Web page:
What the Tech? Protecting yourself from tax scams
Technology is giving scammers the upper hand in trying to steal your income tax return. The I.R.S says phishing schemes are up again this year as bad guys are using phone calls, e-mail and websites to scam people out of their money.
Phone calls are used many times with scammers calling people at random and leaving messages that they're being investigated for tax fraud or behind in their taxes. Many times, they ask the taxpayer to withdraw money from their account and send it to them. Some have even asked that the person answering go to their bank and meet someone in the parking lot to give them cash at less than what they claim is due to settle the so-called IRS complaint.
The use of email is increasingly being used by scammers who are sending notices using the official logo of the Internal Revenue Service (IRS) and stating the person either owes money or has money coming to them. The email asks the receiver to click on a link for more information, and then asks them to mail cash to an address to settle the bogus claim.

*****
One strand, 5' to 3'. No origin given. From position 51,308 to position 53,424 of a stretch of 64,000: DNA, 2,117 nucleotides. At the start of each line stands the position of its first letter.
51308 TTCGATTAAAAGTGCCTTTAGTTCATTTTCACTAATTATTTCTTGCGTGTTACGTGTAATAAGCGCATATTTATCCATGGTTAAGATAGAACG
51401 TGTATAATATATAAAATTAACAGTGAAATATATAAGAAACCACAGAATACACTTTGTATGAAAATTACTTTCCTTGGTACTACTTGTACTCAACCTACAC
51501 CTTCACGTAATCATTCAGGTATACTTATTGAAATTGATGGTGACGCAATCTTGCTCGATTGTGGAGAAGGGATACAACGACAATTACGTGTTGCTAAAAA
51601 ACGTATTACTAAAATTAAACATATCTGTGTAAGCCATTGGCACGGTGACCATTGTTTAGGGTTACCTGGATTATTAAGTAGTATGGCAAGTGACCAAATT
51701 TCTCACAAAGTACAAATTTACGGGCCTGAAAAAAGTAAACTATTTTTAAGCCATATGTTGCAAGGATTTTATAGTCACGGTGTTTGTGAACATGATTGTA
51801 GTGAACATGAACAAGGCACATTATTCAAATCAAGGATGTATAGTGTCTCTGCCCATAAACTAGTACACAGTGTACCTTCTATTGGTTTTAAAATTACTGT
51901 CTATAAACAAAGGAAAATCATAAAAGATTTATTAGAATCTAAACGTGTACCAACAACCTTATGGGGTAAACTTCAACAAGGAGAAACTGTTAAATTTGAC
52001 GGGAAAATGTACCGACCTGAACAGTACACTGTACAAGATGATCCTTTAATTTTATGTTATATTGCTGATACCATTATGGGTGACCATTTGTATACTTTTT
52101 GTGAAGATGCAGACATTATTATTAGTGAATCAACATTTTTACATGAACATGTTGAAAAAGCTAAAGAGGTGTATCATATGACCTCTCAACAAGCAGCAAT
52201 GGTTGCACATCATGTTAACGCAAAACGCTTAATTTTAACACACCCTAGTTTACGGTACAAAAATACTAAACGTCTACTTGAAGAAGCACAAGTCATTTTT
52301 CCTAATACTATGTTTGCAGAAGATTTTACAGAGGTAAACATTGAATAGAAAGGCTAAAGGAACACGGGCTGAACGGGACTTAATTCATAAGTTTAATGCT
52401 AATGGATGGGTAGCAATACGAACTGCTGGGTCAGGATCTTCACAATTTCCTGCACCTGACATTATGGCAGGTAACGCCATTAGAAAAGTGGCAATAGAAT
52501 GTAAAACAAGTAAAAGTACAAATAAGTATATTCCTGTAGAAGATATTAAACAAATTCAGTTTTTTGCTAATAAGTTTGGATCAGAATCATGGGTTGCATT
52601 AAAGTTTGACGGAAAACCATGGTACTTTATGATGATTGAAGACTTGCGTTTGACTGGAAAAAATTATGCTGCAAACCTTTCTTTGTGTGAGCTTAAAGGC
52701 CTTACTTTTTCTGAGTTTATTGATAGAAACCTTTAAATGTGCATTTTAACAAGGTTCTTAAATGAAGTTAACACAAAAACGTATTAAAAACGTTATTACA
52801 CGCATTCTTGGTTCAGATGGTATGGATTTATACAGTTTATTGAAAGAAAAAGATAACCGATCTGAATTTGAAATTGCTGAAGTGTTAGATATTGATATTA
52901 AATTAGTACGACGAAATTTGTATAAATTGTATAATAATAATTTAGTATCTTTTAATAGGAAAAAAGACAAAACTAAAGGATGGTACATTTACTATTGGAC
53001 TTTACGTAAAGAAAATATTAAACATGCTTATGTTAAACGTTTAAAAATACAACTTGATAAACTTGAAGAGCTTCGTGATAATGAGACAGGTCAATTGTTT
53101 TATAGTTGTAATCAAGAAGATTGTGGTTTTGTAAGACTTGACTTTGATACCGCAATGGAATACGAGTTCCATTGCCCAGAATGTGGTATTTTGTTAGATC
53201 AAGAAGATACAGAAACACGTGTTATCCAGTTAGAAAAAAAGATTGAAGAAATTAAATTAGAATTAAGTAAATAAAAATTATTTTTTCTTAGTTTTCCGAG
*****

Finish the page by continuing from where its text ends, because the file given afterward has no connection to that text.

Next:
Many times emails are sent with links to websites that install malware on the unsuspecting taxpayer. The malware can steal a person's identity, bank and credit card account information, usernames and passwords and contact information of their friends. Some malware will also record keystrokes in the future, all without the person knowing what's going on.
The I.R.S warns taxpayers of these scams and instructs people to never click on a link, speak to someone on the phone or open an e-mail no matter how legitimate it looks. The I.R.S says it is not its practice to send taxpayers information over the internet.
If you do receive any of these emails or phone calls, click here to report it to the IRS.